House approves non-binding resolution to make Mueller report publicBaltimore Post-Examiner

House approves non-binding resolution to make Mueller report public

WASHINGTON – The Democratic-controlled House of Representatives Thursday approved a non-binding resolution to urge Attorney General William Barr to make Special Counsel Robert S. Mueller III’s final report on potential collusion between members of Trump campaign and Russian officials available to the public.

The resolution passed 420-0.

Four Republicans voted present. They include Reps. Justin Amash (Mich.), Thomas Massie (Ky.), Matt Gaetz (Fla.) and Paul Gosar (Ariz.).

Barr assumed office last month. During his confirmation hearing in December Barr came under fire due to a Wall Street Journal report related to an unsolicited memo he sent the Department of Justice last summer. In the memo Barr questioned the merits of Special Mueller investigation.

Barr downplayed the significance of the memo. He told the Senate Judiciary Committee that it offered informal guidance and that such practice is common among former high-ranking DoJ officials.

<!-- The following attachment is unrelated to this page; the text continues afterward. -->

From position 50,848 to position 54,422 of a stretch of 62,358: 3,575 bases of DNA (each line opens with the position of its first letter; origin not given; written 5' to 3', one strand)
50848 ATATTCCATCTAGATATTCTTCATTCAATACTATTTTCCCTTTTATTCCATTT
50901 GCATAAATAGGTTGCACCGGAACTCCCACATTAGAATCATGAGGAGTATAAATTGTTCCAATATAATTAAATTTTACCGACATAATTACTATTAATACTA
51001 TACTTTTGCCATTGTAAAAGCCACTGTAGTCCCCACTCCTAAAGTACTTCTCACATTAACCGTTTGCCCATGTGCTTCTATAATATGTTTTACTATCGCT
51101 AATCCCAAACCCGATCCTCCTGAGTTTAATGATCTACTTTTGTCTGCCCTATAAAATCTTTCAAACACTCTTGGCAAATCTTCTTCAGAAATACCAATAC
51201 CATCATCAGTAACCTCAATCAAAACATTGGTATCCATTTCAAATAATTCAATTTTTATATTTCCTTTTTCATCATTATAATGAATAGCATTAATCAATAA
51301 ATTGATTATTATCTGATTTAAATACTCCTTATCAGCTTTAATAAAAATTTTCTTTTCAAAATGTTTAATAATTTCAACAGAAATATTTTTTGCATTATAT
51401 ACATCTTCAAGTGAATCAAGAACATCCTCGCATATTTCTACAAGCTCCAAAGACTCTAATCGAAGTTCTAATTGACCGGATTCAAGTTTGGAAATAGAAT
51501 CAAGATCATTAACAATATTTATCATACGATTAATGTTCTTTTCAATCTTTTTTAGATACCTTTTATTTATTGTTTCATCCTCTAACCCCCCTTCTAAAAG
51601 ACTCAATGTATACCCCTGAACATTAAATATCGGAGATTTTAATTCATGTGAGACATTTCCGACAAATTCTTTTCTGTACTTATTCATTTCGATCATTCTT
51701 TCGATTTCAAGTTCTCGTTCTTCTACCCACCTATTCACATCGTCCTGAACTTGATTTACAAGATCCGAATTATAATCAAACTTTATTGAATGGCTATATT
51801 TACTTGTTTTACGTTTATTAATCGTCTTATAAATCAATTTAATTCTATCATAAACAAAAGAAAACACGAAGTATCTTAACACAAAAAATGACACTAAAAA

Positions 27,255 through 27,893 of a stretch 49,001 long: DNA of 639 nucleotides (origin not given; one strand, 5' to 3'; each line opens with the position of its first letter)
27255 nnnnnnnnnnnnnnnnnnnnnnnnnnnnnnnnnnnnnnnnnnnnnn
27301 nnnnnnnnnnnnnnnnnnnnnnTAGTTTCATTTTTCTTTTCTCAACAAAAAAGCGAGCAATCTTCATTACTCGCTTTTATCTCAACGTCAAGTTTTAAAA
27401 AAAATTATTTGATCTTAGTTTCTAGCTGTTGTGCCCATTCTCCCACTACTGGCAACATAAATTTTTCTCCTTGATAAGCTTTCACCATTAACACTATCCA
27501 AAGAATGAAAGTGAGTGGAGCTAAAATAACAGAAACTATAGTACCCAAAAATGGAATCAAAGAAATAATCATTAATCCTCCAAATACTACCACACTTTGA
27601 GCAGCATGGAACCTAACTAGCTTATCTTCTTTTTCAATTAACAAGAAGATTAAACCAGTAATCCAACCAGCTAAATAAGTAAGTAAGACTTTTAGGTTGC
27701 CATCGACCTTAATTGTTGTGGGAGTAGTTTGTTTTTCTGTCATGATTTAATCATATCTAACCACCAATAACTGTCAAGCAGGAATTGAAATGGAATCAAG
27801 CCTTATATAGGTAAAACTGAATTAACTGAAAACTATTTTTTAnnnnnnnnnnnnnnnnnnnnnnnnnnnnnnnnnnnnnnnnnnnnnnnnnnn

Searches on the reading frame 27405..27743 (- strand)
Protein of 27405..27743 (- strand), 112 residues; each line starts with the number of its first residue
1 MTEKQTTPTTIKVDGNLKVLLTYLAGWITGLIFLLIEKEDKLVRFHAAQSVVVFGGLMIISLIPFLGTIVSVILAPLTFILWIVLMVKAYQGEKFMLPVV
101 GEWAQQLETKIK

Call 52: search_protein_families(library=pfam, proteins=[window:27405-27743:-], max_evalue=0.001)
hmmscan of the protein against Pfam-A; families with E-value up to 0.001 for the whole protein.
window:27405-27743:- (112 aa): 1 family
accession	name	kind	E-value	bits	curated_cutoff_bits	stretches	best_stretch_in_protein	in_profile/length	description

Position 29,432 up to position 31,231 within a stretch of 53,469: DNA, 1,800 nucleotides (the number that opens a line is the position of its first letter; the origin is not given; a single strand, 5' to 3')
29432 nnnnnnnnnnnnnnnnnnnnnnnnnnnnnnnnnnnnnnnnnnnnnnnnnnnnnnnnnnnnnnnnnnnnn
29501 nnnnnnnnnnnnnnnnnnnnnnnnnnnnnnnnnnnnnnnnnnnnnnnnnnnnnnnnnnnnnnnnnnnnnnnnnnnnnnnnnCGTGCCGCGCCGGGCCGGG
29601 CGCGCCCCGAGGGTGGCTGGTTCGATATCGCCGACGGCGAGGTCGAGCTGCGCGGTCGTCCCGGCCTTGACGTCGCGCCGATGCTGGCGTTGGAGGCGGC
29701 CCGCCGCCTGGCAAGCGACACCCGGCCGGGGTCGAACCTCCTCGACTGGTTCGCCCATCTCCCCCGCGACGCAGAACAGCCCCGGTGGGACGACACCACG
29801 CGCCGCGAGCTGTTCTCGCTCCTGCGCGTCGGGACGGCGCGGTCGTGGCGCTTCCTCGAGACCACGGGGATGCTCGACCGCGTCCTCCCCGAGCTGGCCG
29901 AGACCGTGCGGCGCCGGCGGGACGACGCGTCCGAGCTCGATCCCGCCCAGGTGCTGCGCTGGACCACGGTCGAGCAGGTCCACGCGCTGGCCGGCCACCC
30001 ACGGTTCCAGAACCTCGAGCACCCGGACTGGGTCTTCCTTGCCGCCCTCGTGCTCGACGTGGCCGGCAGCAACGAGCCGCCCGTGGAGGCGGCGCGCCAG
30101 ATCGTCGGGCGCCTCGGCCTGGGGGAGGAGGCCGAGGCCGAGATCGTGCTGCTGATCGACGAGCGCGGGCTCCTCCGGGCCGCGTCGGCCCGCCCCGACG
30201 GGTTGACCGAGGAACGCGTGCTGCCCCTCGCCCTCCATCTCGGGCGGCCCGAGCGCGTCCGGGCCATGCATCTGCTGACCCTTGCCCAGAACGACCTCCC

Barr attempted to allay concerns about Mueller’s continuity in office, telling the committee: “I believe it is vitally important that the Special Counsel be allowed to complete his investigation.”

Barr told the committee he believes Mueller’s report should be made public but suggested some portions may be kept secret. The report is expected to soon be released.

President Trump has adamantly denied allegations of collusion and has repeatedly called Mueller’s investigation a “witch hunt.”

Barr has said he disagrees with Trump’s characterization of the probe.

This article is republished with permission from Talk Media News 





About the author

Bryan Renbaum

Bryan is a reporter and political columnist with Baltimore Post-Examiner and has broken multiple stories involving athletic scandals. He has been interviewed by ABC's Good Morning America as well as Baltimore area radio stations. Bryan has both covered and worked in the Maryland General Assembly and is extremely knowledgeable of politics, voting patterns and American history. In addition to his regular duties, Bryan freelances for several publications and performs investigative research. He has a B.A. in Political Science. Contact the author.
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